Energy, carbon, circularity and water: Kingspan's plan to tackle climate change

The Irish building materials giant is looking to curb its emissions as the UN COP25 conference kicks off in Madrid.

By Zuzia Whelan Reporter, Fora

BUILDING MATERIALS COMPANY Kingspan is launching a decade-long strategy, called Planet Passionate, to reduce its environmental impact by 2030. 

With governments, including our own, starting to set ambitious climate-action goals to meet international targets, more companies are looking at innovative ways to reduce their emissions.

Kingspan’s plan was announced as the company said it wants to “play its part” in reducing the world’s carbon emissions by 45% by 2030, as determined in the Paris Agreement, and contribute towards the achievement of the UN Sustainable Development Goals under discussion this week at the UN Climate Change Conference (COP25) in Madrid.

Under the plan, the listed company wants to power 60% of all its operations from a range of renewable energy sources – including 20% on-site generation – to recycle rainwater, to achieve net-zero carbon manufacturing and to bring about a 50% reduction in the CO2 intensity of its products from its primary suppliers. 

Long-term, the company wants to drive carbon emissions out of its business – an ambitious target considering building and construction is one of the most carbon-intensive industries.

Bianca Wong, the group head of sustainability for the company, said that this is possible on a net-zero basis – which means the company still produces carbon emissions but takes counter-measures to offset them. 

“We don’t really know what the future holds but that needs to be the ambition. That’s what sparks innovation and collaboration as well, so it’s something that we need to do,” Wong said.  

Not ‘business as usual’

The company previously set “Net Zero Energy” goal in 2011, to match 100% of its operational energy use with renewable energy. In its statement today the company said it is on track to achieve this goal.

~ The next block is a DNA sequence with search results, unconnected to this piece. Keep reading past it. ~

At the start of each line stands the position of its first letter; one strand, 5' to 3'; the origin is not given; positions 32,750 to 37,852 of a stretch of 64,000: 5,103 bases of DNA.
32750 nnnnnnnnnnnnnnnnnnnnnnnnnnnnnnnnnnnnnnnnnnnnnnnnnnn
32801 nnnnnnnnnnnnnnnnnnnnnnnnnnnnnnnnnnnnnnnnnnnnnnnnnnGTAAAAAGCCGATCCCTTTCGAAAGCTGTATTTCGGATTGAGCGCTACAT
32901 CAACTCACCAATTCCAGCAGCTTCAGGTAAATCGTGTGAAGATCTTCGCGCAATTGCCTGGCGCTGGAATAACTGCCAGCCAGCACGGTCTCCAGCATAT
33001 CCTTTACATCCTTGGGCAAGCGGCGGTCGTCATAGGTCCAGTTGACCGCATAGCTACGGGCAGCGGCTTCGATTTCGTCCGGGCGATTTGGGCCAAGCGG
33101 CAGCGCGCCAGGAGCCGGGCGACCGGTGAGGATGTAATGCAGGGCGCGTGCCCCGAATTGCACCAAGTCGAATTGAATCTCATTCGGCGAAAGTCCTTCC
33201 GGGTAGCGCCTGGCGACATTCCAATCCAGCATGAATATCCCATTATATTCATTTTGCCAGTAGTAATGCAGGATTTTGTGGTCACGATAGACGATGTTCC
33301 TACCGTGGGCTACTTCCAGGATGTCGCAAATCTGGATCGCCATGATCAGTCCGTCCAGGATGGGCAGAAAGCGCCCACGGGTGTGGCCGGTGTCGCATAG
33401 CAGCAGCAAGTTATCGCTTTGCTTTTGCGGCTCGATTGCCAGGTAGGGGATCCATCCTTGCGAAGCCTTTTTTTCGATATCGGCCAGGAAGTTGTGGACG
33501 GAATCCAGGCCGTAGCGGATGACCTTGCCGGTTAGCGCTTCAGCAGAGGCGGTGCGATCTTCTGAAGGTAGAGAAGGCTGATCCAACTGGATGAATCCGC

When that plan was launched “no other companies were doing that, definitely not in the manufacturing space,” according to Wong. 

In that time, the programme has helped the company to reduce its carbon intensity by 83% in eight years. 

Businesses are also noticing an increasing demand from investors and stakeholders for more information on their long-term sustainability strategies and exposure to environment-related financial risk.

“It’s not good enough for businesses to be business as usual,” Wong said. “We did spend a lot of time speaking to our stakeholders when we were developing this program. Once it was developed we went back and forth with a lot of our key customers to understand is there anything missing and did they feel that we are adequately addressing the challenges that we’re facing.”

The company has “high-tier customers who have demanded this for a very long time”, Wong said, adding that there’s a changing awareness around sustainability. 

“We’ve definitely seen the enquiries rise around sustainability.” 

The company has 129 manufacturing sites globally, so rolling out the new strategy will be challenging, Wong said. 

It has also recently launched a €10 million global innovation centre, IKON, which will be a key part of the Planet Passionate strategy. 

“It’s a forever project really. It’s not something we’re ever going to be able to say, ‘that’s done,’” she said. 

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Circular economy 

Kingspan also announced its new membership of the Circular Economy 100 (CE100)  - the world’s leading circular economy network.

As part of its circular economy bid, Kingspan is planning to increase its upcycling of PET plastic bottles into insulation products from 300 million to 1 billion bottles per year – and to achieve zero waste to landfill across all of its sites. 

“This is the first step in the journey,” Wong said. She added that the company has made a “significant investment in a group sustainability team”, which will look at the product portfolio and see where changes can be made.

The long term plan is to scale this process where possible. 

In general, Wong reckons the uptake in circular economy solutions has been quite slow – but Ireland no slower than other countries. Other Irish companies, like the Nu Wardrobe, have previously suggested that Ireland is slow on the uptake when it comes to these solutions. 

“Some are quite advanced, like the Netherlands, but I think that’s starting to filter through,” Wong said.  ”I don’t by any means feel that we’re very far behind but I do feel that, like most countries, we do have a lot of work to do.”

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